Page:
Potential home buyers often incorrectly view an inspection report as a mandatory repair list for the seller. The fact is, sellers are not required to produce a flawless house. They have no such obligation by law or by contract.
Most repairs are subject to negotiation between buyer and seller. Typically, buyers will request that various conditions be repaired before the close of escrow, and sellers may choose to repair all, some or none of these requests. Sellers may agree to make repairs as a matter of choice, not obligation, to foster goodwill or to facilitate consummation of the sale. Sellers maintain the legal right to refuse repair requests. The buyer then has the right to choose not to buy the home, and receive their deposit back.
A big factor is the agreed-upon sales price. If the buyer is paying top-dollar for the home, they will expect more repairs done. Conversely, if the buyer is getting a “good deal,” the seller may be more likely to choose not to agree to any repairs.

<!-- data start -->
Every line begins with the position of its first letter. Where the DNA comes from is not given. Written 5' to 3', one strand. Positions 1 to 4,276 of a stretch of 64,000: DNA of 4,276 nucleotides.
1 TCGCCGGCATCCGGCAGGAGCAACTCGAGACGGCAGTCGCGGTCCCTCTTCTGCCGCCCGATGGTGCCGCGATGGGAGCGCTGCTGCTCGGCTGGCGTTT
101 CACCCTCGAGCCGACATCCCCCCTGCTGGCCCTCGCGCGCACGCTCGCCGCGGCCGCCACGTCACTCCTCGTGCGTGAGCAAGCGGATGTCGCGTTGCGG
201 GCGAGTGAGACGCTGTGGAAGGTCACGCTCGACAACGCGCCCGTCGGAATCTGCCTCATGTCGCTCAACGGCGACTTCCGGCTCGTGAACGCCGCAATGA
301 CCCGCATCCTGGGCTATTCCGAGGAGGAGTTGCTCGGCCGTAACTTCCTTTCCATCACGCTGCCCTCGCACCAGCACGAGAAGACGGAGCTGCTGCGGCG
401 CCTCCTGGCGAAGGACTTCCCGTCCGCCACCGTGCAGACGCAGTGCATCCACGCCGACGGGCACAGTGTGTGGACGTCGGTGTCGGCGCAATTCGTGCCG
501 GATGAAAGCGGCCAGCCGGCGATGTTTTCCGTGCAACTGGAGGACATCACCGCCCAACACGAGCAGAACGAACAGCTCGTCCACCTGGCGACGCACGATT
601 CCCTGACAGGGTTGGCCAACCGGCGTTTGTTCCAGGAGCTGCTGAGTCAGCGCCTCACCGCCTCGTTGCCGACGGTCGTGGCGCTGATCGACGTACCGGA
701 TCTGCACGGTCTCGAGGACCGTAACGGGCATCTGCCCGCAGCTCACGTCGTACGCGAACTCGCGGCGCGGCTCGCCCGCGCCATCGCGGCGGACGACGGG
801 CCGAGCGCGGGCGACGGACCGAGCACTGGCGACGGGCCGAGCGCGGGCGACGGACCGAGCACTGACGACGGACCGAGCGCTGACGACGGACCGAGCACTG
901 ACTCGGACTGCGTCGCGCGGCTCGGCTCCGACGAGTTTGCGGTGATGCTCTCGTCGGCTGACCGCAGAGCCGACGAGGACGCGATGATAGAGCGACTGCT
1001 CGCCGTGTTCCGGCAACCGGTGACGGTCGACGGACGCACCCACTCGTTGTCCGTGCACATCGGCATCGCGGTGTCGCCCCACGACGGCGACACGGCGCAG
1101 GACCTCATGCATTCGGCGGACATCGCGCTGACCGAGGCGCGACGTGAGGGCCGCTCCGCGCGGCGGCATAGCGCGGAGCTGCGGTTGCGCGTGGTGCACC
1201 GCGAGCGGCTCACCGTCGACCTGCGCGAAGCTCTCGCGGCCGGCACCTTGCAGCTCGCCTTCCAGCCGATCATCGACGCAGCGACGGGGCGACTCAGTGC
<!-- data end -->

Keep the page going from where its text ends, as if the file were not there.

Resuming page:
Before you make any demands of the seller, try to evaluate the inspection report with an eye toward problems of greatest significance. Look for conditions that compromise health and safety like active leakage of water or gas. It’s common for sellers to agree to fix problems affecting sensitive areas such as the plumbing, roof, gas burning fixtures, or electrical wiring.
The primary objective is to know what you are buying before you buy it. All homes have defects, it is not possible to acquire one that is perfect.
Most real estate contracts require the seller to ensure that the smoke and carbon monoxide detectors are installed properly and operational, as well as having the water heater strapped correctly. The buyer does not need to request these to be done since that was already spelled out in the contract ahead of time.